Astronomers have discovered a double star system, known as a massive X-ray
binary, with an orbit so elongated that the twosome appears to have barely
survived the disruptive effects of the supernova that transformed them into
a fountain of X-ray energy.

Georgia State University doctoral student Virginia McSwain and collaborators
observed a mysterious X-ray source called LS 5039 from 1998 to 2000 using
the National Science Foundation’s CoudÈ Feed Telescope, a special auxiliary
system on Kitt Peak National Observatory’s 2.1-meter telescope.

LS 5039 was among a number of possible new massive X-ray binary systems found
with the ROSAT X-ray satellite by astronomers from France, Germany, and
Brazil. X-ray binary systems consist of a star that is losing mass to its
partner, which is the remnant of a supernova, either a neutron star or a
black hole.

A subsequent study by Spanish and German radio astronomers showed that
LS 5039 was shooting out jets of gas at speeds comparable to the speed of
light. Such high-speed jets had been found before in only a few massive
X-ray binary systems.

McSwain’s observations confirm that LS 5039 is a close X-ray binary system:
one extremely bright, massive star and a companion that is nearly invisible
to human eyes, which marks the remains of the stellar explosion.

She found that the two objects orbit each other once every 4.1 days in a
surprisingly eccentric orbit, the most highly distorted orbit of any massive
X-ray binary with such a short period.

“Their orbital period must have been close to two days prior to the explosion,
so that when the supernova occurred, the stars were so close that they were
almost touching,” said McSwain. “The supernova event would have been an
awesome sight for anyone unlucky enough to have witnessed the event so

Astronomers expect that the orbit of a binary system becomes elongated when
a supernova occurs within it. The amount of stretching is related directly
to the amount of mass shed by the exploding star.

The extremely distorted orbit found by McSwain indicates that the dead star
in LS 5039 must have lost more than 15 times the mass of the Sun in the
cataclysm that wracked the pair. The precise implications for the history
of LS 5039 are stunning, according to astronomer Douglas Gies, McSwain’s
supervisor at GSU.

“This binary survived a supernova explosion, but just by the barest of
margins,” said Gies. “If the mass loss in the supernova had been slightly
greater, the pair probably would have broken apart.”

Most massive stars form in pairs, and astronomers have long puzzled what
happens when a supernova occurs in a close binary system.

Astronomers agree generally that the non-exploding component will survive
the blast, but the fate of the exploding star is uncertain. Most of the
star’s mass is flung into space, but a small portion of its core is forced
into a tiny ball of nuclear matter called a neutron star. In some cases,
the core shrinks even further, and its huge gravitational pull hinders even
light from escaping. Such an object disappears from view and forms a black

If it loses too much mass, the remnant of the explosion probably escapes
from the binary altogether, and the two stars part ways. If the system
remains bound, then the neutron star or black hole companion may eventually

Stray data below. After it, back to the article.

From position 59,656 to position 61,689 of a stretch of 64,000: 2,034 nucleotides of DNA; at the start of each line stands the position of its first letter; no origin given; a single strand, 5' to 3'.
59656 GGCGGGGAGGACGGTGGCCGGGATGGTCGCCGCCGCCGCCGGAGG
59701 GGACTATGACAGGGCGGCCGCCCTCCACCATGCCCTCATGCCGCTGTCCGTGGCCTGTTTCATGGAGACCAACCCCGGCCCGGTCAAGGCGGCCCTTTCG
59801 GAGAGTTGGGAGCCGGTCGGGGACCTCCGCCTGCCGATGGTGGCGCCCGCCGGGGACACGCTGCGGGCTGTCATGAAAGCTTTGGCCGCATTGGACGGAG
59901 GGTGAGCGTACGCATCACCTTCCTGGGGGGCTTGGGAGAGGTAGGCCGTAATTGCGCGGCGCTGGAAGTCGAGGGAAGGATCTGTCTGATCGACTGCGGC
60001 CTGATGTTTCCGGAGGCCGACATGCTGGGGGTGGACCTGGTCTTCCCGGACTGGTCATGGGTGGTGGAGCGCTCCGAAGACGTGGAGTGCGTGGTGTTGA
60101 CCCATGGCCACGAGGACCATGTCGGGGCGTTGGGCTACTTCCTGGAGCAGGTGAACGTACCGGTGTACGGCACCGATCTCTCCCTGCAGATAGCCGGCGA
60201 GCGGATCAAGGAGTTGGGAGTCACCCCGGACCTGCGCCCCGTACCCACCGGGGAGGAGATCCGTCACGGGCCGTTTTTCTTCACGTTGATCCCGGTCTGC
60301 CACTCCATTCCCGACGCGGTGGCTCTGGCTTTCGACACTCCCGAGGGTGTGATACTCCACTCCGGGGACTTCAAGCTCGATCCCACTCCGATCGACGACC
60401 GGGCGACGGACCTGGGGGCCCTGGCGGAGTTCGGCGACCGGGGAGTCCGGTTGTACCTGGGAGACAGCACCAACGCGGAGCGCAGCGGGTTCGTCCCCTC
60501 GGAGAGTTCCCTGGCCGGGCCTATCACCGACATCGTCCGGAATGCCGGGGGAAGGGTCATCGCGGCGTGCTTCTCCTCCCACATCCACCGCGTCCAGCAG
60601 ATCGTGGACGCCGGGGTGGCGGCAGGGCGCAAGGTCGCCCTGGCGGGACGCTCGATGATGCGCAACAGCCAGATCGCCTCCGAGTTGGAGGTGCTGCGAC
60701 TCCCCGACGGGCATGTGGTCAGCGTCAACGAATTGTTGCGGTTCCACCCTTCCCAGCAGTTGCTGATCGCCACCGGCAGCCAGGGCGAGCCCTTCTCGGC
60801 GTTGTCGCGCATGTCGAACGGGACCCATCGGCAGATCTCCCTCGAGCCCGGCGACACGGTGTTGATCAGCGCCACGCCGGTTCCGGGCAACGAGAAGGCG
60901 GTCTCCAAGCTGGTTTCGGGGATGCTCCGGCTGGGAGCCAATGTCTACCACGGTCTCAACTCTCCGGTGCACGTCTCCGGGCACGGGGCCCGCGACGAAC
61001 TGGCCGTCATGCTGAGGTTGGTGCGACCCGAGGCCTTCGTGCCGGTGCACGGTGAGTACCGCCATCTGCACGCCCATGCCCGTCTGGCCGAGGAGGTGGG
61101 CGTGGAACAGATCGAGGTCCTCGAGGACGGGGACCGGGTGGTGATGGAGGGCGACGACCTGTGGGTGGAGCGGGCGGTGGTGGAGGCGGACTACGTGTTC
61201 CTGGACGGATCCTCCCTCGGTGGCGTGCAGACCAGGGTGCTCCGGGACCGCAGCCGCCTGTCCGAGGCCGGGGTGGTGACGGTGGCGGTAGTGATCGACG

begin to pull gas away from the survivor star, as the latter grows in size
with age. The stolen gases heat up to millions of degrees as they swirl
around the neutron star or black hole, and form a bright source of X-rays
in the sky. Astronomers have found more than 60 so-called massive X-ray
binary systems in the Milky Way so far.

“Our measurements suggest that the LS 5039 companion is a neutron star, but
a black hole remains a possibility,” Gies added.

McSwain’s observations with the Coudè Feed spectrograph recorded the telltale
shifts in color that accompany the motion of the visible star in LS 5039 as
it swings towards Earth and then away during its orbit.

The CoudÈ Feed enables spectroscopic work to be performed independently of
the main 2.1-meter telescope on Kitt Peak, effectively making it a dual
observing facility. A separate system feeds light to the CoudÈ Spectrograph,
a large instrument built into a building underneath the main mirror shed.

LS 5039 appears in the constellation Scutum as seen from Earth. A detailed
article on this research will be published in the September 1 issue of
Astrophysical Journal Letters.

A colorful artist’s concept of LS 5039 is available on the Internet at:

An image of the optical tower that directs light into the Coudè Feed is
available at:

Kitt Peak National Observatory is a division of the National Optical Astronomy
Observatory (NOAO), Tucson, AZ. NOAO is operated by the Association of
Universities for Research in Astronomy (AURA), Inc., under a cooperative
agreement with the National Science Foundation.

NOTE TO REPORTERS: Virginia McSwain can be contacted at 404/651-1369, . Douglas Gies can be contacted at 404/651-1366, .

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A painting of the LS 5039 system from a vantage point near the the neutron
star or black hole. Gases from the massive, blue star are pulled by gravity
into a hot accretion disk swirling around the neutron star or black hole.
Some of this material is then ejected in fast moving jets originating from
the center of the disk. Credit: Bill Pounds

For more information:

Douglas Isbell

NOAO Public Information Officer

(520) 318-8214

Stacie Sutton

Georgia State University

Phone: (404) 651-3576